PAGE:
The ironic thing is that he got his vindication when he stopped worrying about the shorts and focused on the business.  It's kind of what Glenn Suroweic and I tried to hammer into them in the conference call early this year, and when I spoke to Sam Mitchell in Toronto in April.  Do the same thing Fairfax did...head down and focus on the company first...worry about the shorts second.  There was no reason why this business was not profitable on an annual basis, but they were just spending too much on litigation and not streamlining the business.  I'm glad to see them screw the shorts while restoring the operating business!  Cheers!
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valuecfa

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Re: OSTK - Overstock.com
« Reply #217 on: October 26, 2012, 03:32:28 PM »
Loving it!

I bet Patrick is walking around with a big smile today... a little vindication against the shorts.

The ironic thing is that he got his vindication when he stopped worrying about the shorts and focused on the business. 

I completely agree. You could tell he is very passionate about enlightening the public at large of the alleged illegal activities going on in major financial firms and this seemed to be a distraction from operating his own business.

I like his passion. I just wish more of were directed at Overstock. I give him enormous credit for taking a stand though, especially given the flow back he received.

hellsten

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Re: OSTK - Overstock.com
« Reply #218 on: November 01, 2012, 02:30:11 PM »
I noticed Francis Chou sold a few shares of OSTK a few days ago. This article explains why:
http://www.gurufocus.com/news/194103/the-latest-on-overstockcom-and-francis-chous-stake-with-the-online-retailer

Quote
The transaction purpose was outlined in Chou’s SEC filing stating: The transaction was “due to appreciation” and that “the value of investments in securities of the issuer represented over 30%” of the fund’s total investments, as of the date of the transaction. Additionally, the transaction “was effected solely for diversification purposes and more specifically, to reduce the concentration of the fund’s investments in securities…As of the date hereof, [Chou Associates] continues to believe that the subject of class of securities is undervalued and represents an attractive investment opportunity.”

Sanjeev is also mentioned in the article:
Quote
During a Fairfax shareholder dinner in April hosted by Sanjeev Parsad of business-investment firm Corner Market Capital Corp., Chou, who was in attendance with fellow value investor Prem Watsa and several others, was noted giving his insight on his shareholding of Overstock.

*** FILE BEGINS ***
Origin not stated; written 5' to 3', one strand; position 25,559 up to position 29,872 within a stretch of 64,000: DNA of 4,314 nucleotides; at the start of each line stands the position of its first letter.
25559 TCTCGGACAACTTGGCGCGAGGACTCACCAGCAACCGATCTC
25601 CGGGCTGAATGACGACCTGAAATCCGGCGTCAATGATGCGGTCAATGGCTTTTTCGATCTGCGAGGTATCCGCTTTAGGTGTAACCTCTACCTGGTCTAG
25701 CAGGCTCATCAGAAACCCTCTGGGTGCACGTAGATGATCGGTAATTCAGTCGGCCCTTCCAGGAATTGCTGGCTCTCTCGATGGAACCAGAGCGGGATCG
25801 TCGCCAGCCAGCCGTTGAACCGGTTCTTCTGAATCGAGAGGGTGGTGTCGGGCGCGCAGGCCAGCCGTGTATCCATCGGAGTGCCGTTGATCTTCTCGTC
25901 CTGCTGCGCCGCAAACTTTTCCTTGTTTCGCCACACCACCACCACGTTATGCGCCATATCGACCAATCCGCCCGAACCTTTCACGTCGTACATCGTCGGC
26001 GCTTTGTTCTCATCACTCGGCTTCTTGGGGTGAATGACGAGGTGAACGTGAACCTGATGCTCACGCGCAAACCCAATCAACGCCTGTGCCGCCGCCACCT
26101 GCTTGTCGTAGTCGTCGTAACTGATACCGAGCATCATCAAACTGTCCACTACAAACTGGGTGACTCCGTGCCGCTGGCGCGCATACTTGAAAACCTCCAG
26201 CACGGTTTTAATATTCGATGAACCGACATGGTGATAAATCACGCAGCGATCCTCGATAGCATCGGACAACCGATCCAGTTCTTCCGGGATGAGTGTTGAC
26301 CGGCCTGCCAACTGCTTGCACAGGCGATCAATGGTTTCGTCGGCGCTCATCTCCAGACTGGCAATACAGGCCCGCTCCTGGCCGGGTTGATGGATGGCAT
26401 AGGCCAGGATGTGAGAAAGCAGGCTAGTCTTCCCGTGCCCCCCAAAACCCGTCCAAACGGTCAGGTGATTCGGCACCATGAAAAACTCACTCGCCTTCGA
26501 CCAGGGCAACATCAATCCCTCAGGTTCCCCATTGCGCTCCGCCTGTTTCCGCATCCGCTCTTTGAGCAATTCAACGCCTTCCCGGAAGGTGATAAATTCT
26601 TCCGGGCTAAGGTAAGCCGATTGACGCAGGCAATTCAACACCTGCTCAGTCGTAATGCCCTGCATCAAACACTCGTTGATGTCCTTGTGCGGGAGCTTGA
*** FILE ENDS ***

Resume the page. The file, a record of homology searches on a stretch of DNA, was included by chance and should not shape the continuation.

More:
Parsad

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Re: OSTK - Overstock.com
« Reply #219 on: November 01, 2012, 02:38:15 PM »
I noticed Francis Chou sold a few shares of OSTK a few days ago. This article explains why:
http://www.gurufocus.com/news/194103/the-latest-on-overstockcom-and-francis-chous-stake-with-the-online-retailer

Quote
The transaction purpose was outlined in Chou’s SEC filing stating: The transaction was “due to appreciation” and that “the value of investments in securities of the issuer represented over 30%” of the fund’s total investments, as of the date of the transaction. Additionally, the transaction “was effected solely for diversification purposes and more specifically, to reduce the concentration of the fund’s investments in securities…As of the date hereof, [Chou Associates] continues to believe that the subject of class of securities is undervalued and represents an attractive investment opportunity.”

Sanjeev is also mentioned in the article:
Quote
During a Fairfax shareholder dinner in April hosted by Sanjeev Parsad of business-investment firm Corner Market Capital Corp., Chou, who was in attendance with fellow value investor Prem Watsa and several others, was noted giving his insight on his shareholding of Overstock.

Also mention of NormR and his dinner transcript...they've even got a link to a PDF copy!  Cheers!

In a transcribed summary of the dinner by financial consultant and founder of stock research site, StingyInvestor.com, Norman Rothery first cited Overstock in comments made by Hamblin-Watsa’s Sam Mitchell.

According to Rothery, Mitchell said that Fairfax Financial Holdings’ decision to switch to Overstock was wrong because it “did not stick to its value proposition which was ‘great stuff at low prices,’” by establishing its O brands, and referring to Overstock as one of the firm’s “screw ups from last year.”